The JobMaker scheme may fail to create 90% of the 450,000 jobs the federal government promised, Treasury admits

A lonely worker outside Parliament house. (David Gray, Getty Images)
  • The federal government promised its JobMaker credit, a wage subsidy valued up to $200 for workers under the age of 30, would deliver 450,000 jobs.
  • Treasury reneged on those figures this week, as it reveals its own calculations point to as few as 10% of that number.
  • While difficult to accurately predict, Treasury’s stance suggests the government may struggle to produce anywhere near the amount of jobs it promised via the scheme.
  • Visit Business Insider Australia’s homepage for more stories.

The federal government promised the world in its post-pandemic budget but may struggle to stick the landing.

Delivering its belated budget, hinged on a nearly $1 trillion debt, earlier this month Treasurer Josh Frydenberg promised Australians the government would get them back to work.

“This Budget is all about jobs. Starting tonight, there will be a new JobMaker hiring credit to encourage businesses to hire younger Australians,” Frydenberg declared.

The credit, valued at $200 per week for most workers under the age of 30, would “support around 450,000 jobs for young people”, the Treasurer promised.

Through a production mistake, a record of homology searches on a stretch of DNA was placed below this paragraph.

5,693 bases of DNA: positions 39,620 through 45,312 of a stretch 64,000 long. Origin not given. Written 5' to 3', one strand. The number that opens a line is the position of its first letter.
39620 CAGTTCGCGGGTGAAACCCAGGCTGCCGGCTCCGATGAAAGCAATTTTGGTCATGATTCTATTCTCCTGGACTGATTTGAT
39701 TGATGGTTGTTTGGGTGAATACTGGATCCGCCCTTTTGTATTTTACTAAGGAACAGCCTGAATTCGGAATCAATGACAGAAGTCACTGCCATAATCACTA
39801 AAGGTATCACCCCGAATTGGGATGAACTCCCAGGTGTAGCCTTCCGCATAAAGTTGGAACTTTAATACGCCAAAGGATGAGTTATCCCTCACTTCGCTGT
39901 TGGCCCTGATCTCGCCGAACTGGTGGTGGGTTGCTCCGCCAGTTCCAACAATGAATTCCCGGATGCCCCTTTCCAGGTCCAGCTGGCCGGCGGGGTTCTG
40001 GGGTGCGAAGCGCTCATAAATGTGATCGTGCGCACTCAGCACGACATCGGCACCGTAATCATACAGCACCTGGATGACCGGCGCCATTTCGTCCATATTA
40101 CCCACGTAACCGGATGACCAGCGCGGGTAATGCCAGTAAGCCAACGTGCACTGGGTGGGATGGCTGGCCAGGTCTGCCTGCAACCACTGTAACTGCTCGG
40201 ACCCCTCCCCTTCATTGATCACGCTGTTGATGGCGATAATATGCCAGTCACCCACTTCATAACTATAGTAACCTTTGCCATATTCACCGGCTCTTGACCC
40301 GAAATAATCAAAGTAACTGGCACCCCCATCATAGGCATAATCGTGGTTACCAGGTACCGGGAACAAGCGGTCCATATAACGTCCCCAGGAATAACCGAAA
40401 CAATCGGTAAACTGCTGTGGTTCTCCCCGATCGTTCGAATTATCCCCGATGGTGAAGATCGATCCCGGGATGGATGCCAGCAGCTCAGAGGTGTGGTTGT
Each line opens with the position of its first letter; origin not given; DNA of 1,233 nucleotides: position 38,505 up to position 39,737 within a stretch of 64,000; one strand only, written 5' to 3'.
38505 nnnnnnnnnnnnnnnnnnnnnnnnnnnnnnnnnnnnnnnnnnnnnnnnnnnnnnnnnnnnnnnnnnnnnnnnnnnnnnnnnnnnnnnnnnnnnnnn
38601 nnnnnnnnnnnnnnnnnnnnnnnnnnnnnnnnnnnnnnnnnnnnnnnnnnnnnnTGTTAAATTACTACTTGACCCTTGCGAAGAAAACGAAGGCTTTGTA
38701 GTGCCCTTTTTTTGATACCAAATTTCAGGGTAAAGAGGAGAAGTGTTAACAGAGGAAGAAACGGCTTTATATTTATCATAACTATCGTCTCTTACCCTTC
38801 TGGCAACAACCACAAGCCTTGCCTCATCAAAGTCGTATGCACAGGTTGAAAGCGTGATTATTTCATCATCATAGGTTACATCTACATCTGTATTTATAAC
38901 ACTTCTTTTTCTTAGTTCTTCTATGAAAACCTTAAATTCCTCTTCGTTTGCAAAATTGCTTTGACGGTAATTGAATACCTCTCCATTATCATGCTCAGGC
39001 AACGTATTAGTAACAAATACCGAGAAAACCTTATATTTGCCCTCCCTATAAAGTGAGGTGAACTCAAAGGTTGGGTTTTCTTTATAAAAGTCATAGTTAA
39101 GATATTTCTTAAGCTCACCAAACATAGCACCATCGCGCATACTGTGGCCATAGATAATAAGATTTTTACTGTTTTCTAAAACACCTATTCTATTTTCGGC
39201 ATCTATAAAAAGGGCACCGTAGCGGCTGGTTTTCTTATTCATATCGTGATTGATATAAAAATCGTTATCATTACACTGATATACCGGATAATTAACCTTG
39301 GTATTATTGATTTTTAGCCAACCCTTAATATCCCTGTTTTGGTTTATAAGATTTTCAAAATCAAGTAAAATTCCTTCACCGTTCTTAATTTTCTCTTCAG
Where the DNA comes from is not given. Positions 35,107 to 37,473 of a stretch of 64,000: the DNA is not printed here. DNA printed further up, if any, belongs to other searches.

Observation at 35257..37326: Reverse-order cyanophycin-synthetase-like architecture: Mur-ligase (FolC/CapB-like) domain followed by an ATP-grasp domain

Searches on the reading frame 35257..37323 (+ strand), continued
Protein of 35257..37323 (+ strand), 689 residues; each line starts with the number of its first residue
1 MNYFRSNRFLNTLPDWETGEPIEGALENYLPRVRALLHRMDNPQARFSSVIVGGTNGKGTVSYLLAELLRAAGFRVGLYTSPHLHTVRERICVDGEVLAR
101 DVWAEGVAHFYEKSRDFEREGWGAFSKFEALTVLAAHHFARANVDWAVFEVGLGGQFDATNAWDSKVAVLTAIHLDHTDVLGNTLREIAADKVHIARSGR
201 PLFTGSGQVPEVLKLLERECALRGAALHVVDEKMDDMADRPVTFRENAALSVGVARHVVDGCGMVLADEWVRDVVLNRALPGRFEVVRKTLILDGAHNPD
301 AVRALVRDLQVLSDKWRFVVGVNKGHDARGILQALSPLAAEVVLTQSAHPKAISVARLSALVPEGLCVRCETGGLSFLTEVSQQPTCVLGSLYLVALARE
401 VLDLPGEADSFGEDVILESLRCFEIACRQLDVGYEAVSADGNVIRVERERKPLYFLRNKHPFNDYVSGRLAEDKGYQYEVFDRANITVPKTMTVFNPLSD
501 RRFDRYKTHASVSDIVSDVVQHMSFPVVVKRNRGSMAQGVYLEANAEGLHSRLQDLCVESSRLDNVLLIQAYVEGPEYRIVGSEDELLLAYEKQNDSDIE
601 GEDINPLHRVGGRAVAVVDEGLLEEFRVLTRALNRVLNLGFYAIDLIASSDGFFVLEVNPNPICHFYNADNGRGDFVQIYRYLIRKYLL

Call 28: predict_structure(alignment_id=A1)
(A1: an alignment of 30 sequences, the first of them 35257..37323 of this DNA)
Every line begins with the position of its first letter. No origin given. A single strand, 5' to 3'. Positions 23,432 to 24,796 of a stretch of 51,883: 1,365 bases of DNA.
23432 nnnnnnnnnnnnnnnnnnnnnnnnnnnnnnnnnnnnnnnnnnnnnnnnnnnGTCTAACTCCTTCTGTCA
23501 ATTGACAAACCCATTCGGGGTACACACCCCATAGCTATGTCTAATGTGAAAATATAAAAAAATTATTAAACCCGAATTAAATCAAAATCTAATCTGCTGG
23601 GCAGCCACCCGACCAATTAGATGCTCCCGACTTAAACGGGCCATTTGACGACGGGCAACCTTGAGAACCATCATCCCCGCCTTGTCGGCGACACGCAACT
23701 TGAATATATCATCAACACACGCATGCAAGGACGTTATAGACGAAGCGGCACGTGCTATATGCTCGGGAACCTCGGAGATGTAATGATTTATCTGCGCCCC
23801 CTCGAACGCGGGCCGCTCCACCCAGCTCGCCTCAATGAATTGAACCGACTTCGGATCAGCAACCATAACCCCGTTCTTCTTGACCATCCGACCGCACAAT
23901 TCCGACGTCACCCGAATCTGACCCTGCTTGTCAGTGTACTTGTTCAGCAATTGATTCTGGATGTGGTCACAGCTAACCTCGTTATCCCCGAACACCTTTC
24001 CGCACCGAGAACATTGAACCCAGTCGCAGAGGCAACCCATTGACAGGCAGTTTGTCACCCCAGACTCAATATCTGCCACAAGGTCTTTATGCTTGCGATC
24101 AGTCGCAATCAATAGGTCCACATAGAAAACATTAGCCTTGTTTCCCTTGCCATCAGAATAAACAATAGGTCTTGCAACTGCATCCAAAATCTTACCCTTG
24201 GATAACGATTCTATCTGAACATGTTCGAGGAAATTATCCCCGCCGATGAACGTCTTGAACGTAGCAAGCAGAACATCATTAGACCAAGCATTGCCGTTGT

Fast forward a few weeks however and the figures at the heart of that pledge are beginning to look more than a little inflated as the country heads towards a projected 8% unemployment rate.

During Senate Estimates on Monday, deputy secretary of Treasury’s fiscal working group Jenny Wilkinson acknowledged it remained “very hard to judge” whether the JobMaker credit would actually be responsible for creating all of those jobs.

“In costing this we’ve made a conservative assumption that about 10% of employment is genuinely additional. [That is] it would not have happened but for the hiring credit,” she said.

It would suggest that as few as 45,000 jobs could be safely attributed to the program, which will phase out the more generous JobKeeper wage subsidy, a flat payment of $1,500.

Of course, there remains a “very wide” margin of error for those estimates, Wilkinson acknowledged, but it at least makes the prospect of hundreds of thousands of new jobs seem distant.

“The Australian government has been sprung giving false hope to 400,000 young workers in this country,” Shadow Treasurer Jim Chalmers said on Tuesday.”We have a budget that tracks up $1 billion in debt, spends $100 billion, and still means unemployment will be too high for too long.”

It wasn’t the only piece of policy that looks like it may end up not delivering. Chalmers said the federal government’s manufacturing policy and the technology roadmap – which increases investment to shore up jobs – was “also a sham”.

“Treasury has had no role in it, they are not numbers included in the budget, they are numbers that have just been plucked out of the air,” he said.

With employment ranking as the number one economic priority of both government and the RBA, just how many new jobs the government can create will remain its measure of success.

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